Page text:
“The system is broken, the problems are not new, the violence is not new, and the racial divide is definitely is not new, but the urgency for change is definitely at an all-time high.”
– Carmelo Anthony
History happened at the ESPY awards on July 13, 2016. Not because a team won a record number of awards, or some athlete made a funny joke about another. Something significant happened.
Four high profile NBA athletes who refer to themselves as the brotherhood took the stage to open the 2016 ESPY awards, and not only did they open the show, they helped to open eyes. Carmelo Anthony, Chris Paul, Dwayne Wade and Lebron James made their voices known and took a stand against the recent violence and unrest occurring in America and beyond. The players pleaded for change, challenging not only themselves, but their fellow athletes as well to take on the task of using their voices to help impact change in their communities.
They follow in the footsteps of socially influential athletes before them – the greats like Muhammed Ali, Kareem Abdul Jabar, Jim Brown, John Carlos, and Tommie Smith. Ali and Abdul Jabar were two of the most prevalent names that took a stand against national injustice when they boycotted the Olympic Games in 1968 over similar civil rights tensions in American history. Carlos and Smith, on the other hand, competed in the Olympic Games and made a historic statement by raising their black glove covered fists in the air during the singing of the national anthem during the medal presentation of the 200 meter final.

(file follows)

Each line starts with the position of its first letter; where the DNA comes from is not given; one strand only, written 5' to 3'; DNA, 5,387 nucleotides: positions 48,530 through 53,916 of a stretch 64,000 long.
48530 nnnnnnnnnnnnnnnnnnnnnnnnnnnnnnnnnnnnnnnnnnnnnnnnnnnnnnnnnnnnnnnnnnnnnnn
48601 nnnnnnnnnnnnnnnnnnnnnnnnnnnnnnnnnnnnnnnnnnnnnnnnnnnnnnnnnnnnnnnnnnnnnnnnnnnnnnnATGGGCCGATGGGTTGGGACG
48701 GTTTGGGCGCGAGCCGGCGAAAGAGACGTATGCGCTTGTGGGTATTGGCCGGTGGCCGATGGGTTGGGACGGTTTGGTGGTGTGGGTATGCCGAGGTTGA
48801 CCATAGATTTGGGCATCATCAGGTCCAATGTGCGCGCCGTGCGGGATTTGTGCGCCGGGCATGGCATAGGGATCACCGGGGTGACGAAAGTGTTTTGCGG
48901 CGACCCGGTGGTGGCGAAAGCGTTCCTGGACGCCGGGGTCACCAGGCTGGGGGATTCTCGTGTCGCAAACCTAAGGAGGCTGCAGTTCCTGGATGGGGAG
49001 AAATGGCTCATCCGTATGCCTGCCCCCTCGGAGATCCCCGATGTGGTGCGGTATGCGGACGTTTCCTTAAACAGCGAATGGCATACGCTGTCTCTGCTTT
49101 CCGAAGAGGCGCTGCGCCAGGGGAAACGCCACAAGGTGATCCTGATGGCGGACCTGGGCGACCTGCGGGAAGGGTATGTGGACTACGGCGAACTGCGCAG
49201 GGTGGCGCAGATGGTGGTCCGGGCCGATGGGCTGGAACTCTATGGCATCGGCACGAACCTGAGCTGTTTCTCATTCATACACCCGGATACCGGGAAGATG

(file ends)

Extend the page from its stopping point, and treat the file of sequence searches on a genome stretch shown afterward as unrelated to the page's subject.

These four athletes who took the stage are cognizant of the historical figures before them and tried to make a bold statement of their own on Wednesday night:
“The racial profiling has to stop. The shoot to kill mentality has to stop. Not seeing the value of black and brown bodies has to stop. But also the retaliation has to stop. The endless gun violence in places like Chicago, Dallas, not to mention Orlando, it has to stop. Enough. Enough is enough.”
The wrongful deaths of so many in this country – the deaths of men like Alton Sterling, Philando Castile, the slain Dallas Police officers, and the Orlando Victims. Through their words, these four athletes made a bold statement: they could not sit back and watch the ruthless and unnecessary killing of innocent people anymore. They’re going to stand up and do their part to try to fix it.
These athletes are not personally affected by these issues: they have money, power, and status. They could easily remain silent on these issues and just focus on their own personal life styles – they certainly have the right to do so. As athletes, they are not obligated to take stands on societal issues: they are only obligated to play for their respective teams and maybe do a few press conferences along the way.
In the 1990s, Michael Jordan refused to endorse Harvey Grantt, a liberal Progressive Black Mayor of Charlotte, over Jesse Helms, a proponent of “Republican Rural Values and Antagonistic Ideas”. When asked to give his support, he simply replied “Republicans Wear Sneakers Too.” He would later regret that stance.
What is the excuse for the rest of us? Four NBA stars have all the reasons in the world to remain complacent as the violence intensifies. By speaking out, they put their endorsements, their image, their brands, and potentially millions of dollars on the line to try to bring about necessary changes.
Again, what is our excuse? Why can’t we do the same? It is time for every one of all ethnicities and all backgrounds to stand up for what is right – the protection of people’s lives. Mindsets need to be changed, resources need to be spread, influences need to be utilized and Laws need to be written. We need to come evolve from our close minded, biased, and selfish thinking, so we can emerge from these struggles and make a change.